Veganism; Sustainable for the world but is it sustainable for good health? – Part II
Welcome back to our blog on veganism, this is part two and if you have not read Part 1 it is suggested reading and available on our website. We are highlighting some nutrients how to avoid any pitfalls with this increasingly common and popular lifestyle choice. In particular we focus on important nutrients to consider if you already follow or are considering a vegan diet, and how to practically address these.. In part two we talk about omega 3, probiotics and iodine.
Omega-3 fatty acids
A couple of fats are classed as essential because our bodies cannot make them. The essential omega-3 fat is composed of alpha-linoleic acid (ALA) which is converted by the body into DHA (docosahexaenoic acid) and EPA (eicosapentaenoic acid). The main dietary source is fish and seafood
Including good sources of ALA in your daily diet, such as chia seeds, ground linseed, hemp seeds and walnuts, and using vegetable (rapeseed) oil as your main cooking oil will all help. To meet the ALA recommendations of the Food and Agriculture Organization of the United Nations (FAO) and the European Food Safety Authority (EFSA), you would need to eat about a tablespoon of chia seeds or ground linseed, two tablespoons of hemp seeds or six walnut halves daily. Although some plant-based foods do contain omega 3 it may not be the best sources for your body to run efficiently therefore you may want to consider good quality supplements from microalgae that contain EPA. Do please however discuss supplementation before embarking on it with Sian or Andrew.
Keeping your gut healthy is becoming more and more prominent for maintaining good health. Probiotics are the good bacteria that line your gut and fight against bad bacteria. We have an excellent blog on this topic if you want to find out more.
Prebiotics feed the probiotics – fibre from pulses and vegetables are great sources of prebiotics so a vegan that is eating lots of these should be getting enough. However, there is no advantage to consuming good quantities of prebiotics if there are no probiotics for them to feed on in the first place. Probiotics are found in yoghurt, some fermented vegetables and a product called kefir. Obviously dairy yoghurt is out of the question for a vegan, but the alternative yoghurts should have a beneficial amount of the good bacteria. If yogurt isn’t your thing, then try to include some of fermented veg like sauerkraut, kimchi or fermented soya products – miso and tempeh, to get those essential probiotics. Or you can try a drink that includes the exotic ingredient kefir, for example, Kombucha that can easily be made at home but is becoming increasingly available on the high street, for example Leon restaurants.
Iodine is used by the thyroid to produce the thyroid hormones. A deficiency in iodine can lead to hypothyroidism, which can lead to weight gain, fatigue and muscle weakness. In UK the recommended dose is 140 micrograms. Most of the common dietary sources of iodine come from animal sources, such as dairy, cod and eggs. However, there are some very good sources that are also plant based, for example, kidney, pinto, lima beans. If none of these items appear in your diet, then please consider a supplement. Again, please do discuss any supplementation with Sian or Andrew beforehand.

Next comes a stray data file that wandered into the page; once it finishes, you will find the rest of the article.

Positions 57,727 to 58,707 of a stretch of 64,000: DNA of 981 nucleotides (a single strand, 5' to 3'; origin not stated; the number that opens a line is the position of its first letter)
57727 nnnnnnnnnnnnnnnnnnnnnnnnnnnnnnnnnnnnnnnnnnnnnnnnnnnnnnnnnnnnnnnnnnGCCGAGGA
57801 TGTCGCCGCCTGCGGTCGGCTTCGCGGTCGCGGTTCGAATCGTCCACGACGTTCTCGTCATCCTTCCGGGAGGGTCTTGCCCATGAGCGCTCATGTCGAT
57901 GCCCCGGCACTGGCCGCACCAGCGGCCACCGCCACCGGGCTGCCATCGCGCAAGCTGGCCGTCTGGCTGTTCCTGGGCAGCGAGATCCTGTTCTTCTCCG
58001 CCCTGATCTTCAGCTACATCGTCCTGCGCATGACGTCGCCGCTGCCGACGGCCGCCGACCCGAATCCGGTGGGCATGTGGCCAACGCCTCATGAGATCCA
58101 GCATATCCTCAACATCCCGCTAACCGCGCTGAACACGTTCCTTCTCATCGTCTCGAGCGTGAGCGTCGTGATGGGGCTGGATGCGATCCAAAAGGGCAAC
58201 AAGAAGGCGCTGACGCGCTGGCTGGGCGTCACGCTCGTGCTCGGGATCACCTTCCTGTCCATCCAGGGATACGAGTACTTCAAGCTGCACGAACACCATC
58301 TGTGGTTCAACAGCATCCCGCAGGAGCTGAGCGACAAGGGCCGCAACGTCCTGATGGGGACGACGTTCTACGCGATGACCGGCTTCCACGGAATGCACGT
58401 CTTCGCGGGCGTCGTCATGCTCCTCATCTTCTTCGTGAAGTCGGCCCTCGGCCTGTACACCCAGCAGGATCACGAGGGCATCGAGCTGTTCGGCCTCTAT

Worried you might be deficient in important vitamins or minerals on a vegan diet?
A vegan diet can give you a well balance diet in terms of nutrients. Most nutrients will be obtained in sufficient amounts and if you try to follow the above tips then you will avoid deficiencies in the riskier ones. Please also refer to The Vegan Society website for further information.
Most people on a vegan diet are completely healthy and their well-being is supported by the often-moral decision to avoid animal products. However, if you are vegan and worried about your levels of important minerals and vitamins and particularly if you have a deficiency identified by your GP, it would be very sensible to book in with Sian to assess your dietary intake and who will if necessary, recommend supplements which are readily available to replace any nutrients missing in your diet.
Irrespective of whether you are already a vegan or are thinking becoming one. Having a plant-based diet or vegan dish once or twice a week is likely to reduce animal/saturated fat intake. This could help with weight management and also could help lower blood pressure and cholesterol levels to aid diabetes management. Plus increasing your fibre intake as well which will support your gut microbiome.
If you want more advice or a blood test to check your nutrients, then details of how to contact Sian Shepherd or Andrew Millar can be found here:
This blog was written by a student dietitian Frankie Ebdon, with support from Sian Shepherd (Specialist Gastroenterology Dietitian) and Dr Andrew Millar (Consultant Gastroenterologist).